By Roberta Naas
Photography by Jeff Crawford | October 1, 2014 | Watches & Jewelry
Chicagoans are inspired by all that is around us—as are watchmakers, who look to history, human achievement, and the endless possibilities of space to spur creativity and embolden their designs.
The art of watchmaking is a nearly 500-year-old tradition. Still, artisans continue to build even more beautiful, intricate, and mechanically innovative timepieces that are truly works of art. In the beginning, inspiration was drawn simply from the revolutionary ability—thanks to the development of the mainspring— to build these cutting-edge devices. But as time and technology progressed, watchmakers became more creative in their designs. Today inspiration can come from a host of sources: For some, it is architecture and design; for others, it is the heavenly skies and the natural world, the power of machines, or the richness of history. Here is a look at several stunning creations where inspiration has been channeled into an artful wristwatch.
In the last half-millennium, watchmakers have looked to other builders and inventors for design ideas, drawing inspiration from modern automated miracles such as cars, planes, rocketry, and even high-tech bicycles.
1. This Omega Speedmaster Mark II ($6,250) is inspired by the Speedmaster Professional chronographs that accompanied the astronauts when they took their first steps on the moon in 1969. The newest offering features an automatic movement and tachymetric scale on a sapphire crystal that is illuminated underneath by an aluminum ring filled with Super-LumiNova. It houses the Co-Axial caliber 3330 self-winding movement with an Si14 silicon balance spring and columnwheel chronograph. Omega Boutique, The Westin, 909 N. Michigan Ave., 312-291-9412
2. Movado’s Parlee limited-edition automatic chronograph ($7,500) is created in partnership with Parlee Cycles, a brand renowned in the cycling world for excellence. With just 250 pieces made, this exclusive high-tech watch is inspired by the ultralightweight material utilized to build Parlee road bikes; in fact, it is crafted from the same unidirectional carbon fiber used to construct the racing bicycle’s frame. The ultrastrong sports-performance automatic chronograph watches are available with dial accents in green, orange, blue, or white. New York Jewelers, 11 N. Wabash Ave., 312-855-4999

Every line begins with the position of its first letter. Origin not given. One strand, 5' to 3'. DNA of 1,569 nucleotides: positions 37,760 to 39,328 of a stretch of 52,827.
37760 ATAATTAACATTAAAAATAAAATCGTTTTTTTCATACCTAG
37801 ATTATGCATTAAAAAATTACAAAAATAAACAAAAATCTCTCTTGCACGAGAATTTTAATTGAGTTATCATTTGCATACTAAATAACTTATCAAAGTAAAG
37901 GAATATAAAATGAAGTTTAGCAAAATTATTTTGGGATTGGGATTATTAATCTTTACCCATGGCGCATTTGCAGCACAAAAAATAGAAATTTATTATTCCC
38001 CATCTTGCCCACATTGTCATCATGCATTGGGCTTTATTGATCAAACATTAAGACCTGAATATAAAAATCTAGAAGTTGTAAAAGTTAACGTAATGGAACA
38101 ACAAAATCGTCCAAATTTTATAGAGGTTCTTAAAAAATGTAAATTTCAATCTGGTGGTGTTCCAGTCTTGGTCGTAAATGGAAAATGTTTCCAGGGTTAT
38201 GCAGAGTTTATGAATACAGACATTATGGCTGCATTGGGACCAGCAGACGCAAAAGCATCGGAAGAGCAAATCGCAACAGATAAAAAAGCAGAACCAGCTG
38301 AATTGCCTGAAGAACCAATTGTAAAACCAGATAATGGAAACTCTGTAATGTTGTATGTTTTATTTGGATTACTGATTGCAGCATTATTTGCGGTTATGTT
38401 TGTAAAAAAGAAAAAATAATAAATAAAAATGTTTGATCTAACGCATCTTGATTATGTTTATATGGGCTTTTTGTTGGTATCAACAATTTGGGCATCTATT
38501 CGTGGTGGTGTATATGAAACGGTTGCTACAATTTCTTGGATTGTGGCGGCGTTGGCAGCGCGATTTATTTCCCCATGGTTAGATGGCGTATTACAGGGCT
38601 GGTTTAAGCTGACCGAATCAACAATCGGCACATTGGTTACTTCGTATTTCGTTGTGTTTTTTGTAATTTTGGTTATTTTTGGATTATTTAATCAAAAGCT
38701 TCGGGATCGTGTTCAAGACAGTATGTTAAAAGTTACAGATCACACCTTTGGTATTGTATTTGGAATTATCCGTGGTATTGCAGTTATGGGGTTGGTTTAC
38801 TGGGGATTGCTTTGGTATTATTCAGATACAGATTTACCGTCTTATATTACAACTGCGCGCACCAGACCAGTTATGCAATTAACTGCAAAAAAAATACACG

3. Hamilton first took to the skies with the American airmail postal service in 1919, when pilots made their fledgling runs between New York and Washington. For nearly 100 years, the brand’s deep involvement in aviation has inspired both the form and function of its designs. Hamilton’s Khaki Skeleton watch ($1,295) features a skeletonized H20 movement with propeller-like accents that pay homage to this unique history. Rogers & Hollands, Water Tower Place, 835 N. Michigan Ave., 5th Fl., 312-944-4300
Many of today’s foremost brands have a storied past from which to draw ideas for timepieces that blend the best design elements of yesterday with today’s innovations.
1. This Hermès Dressage L’Heure Masquee ($43,750) recalls the brand’s equestrian origins. The new 18k rose-gold Dressage watch features an inventive complication that “hides” the time: The watch’s default appearance only displays the hour hand, with the minute hand hidden behind it. With the push of a button on the side of the case, the minute hand moves to display the full time. The piece also features a dual time indicator. Just 500 of these watches will be made. 25 E. Oak St., 312-787-8175
2. From Rolex, the Oyster Perpetual Explorer watch ($6,550) is inspired by the brand’s great adventures in the Himalayas—a nod to the first successful ascent of Mount Everest by Sir Edmund Hillary, who famously reached its summit in 1953 wearing a Rolex Oyster. The watch is crafted in steel with a perpetual mechanical self-winding movement and is a COSC-certified chronometer that is fitted with a steel Oysterlock bracelet. Razny Jewelers, 1700 Green Bay Road, Highland Park, 847-432-5300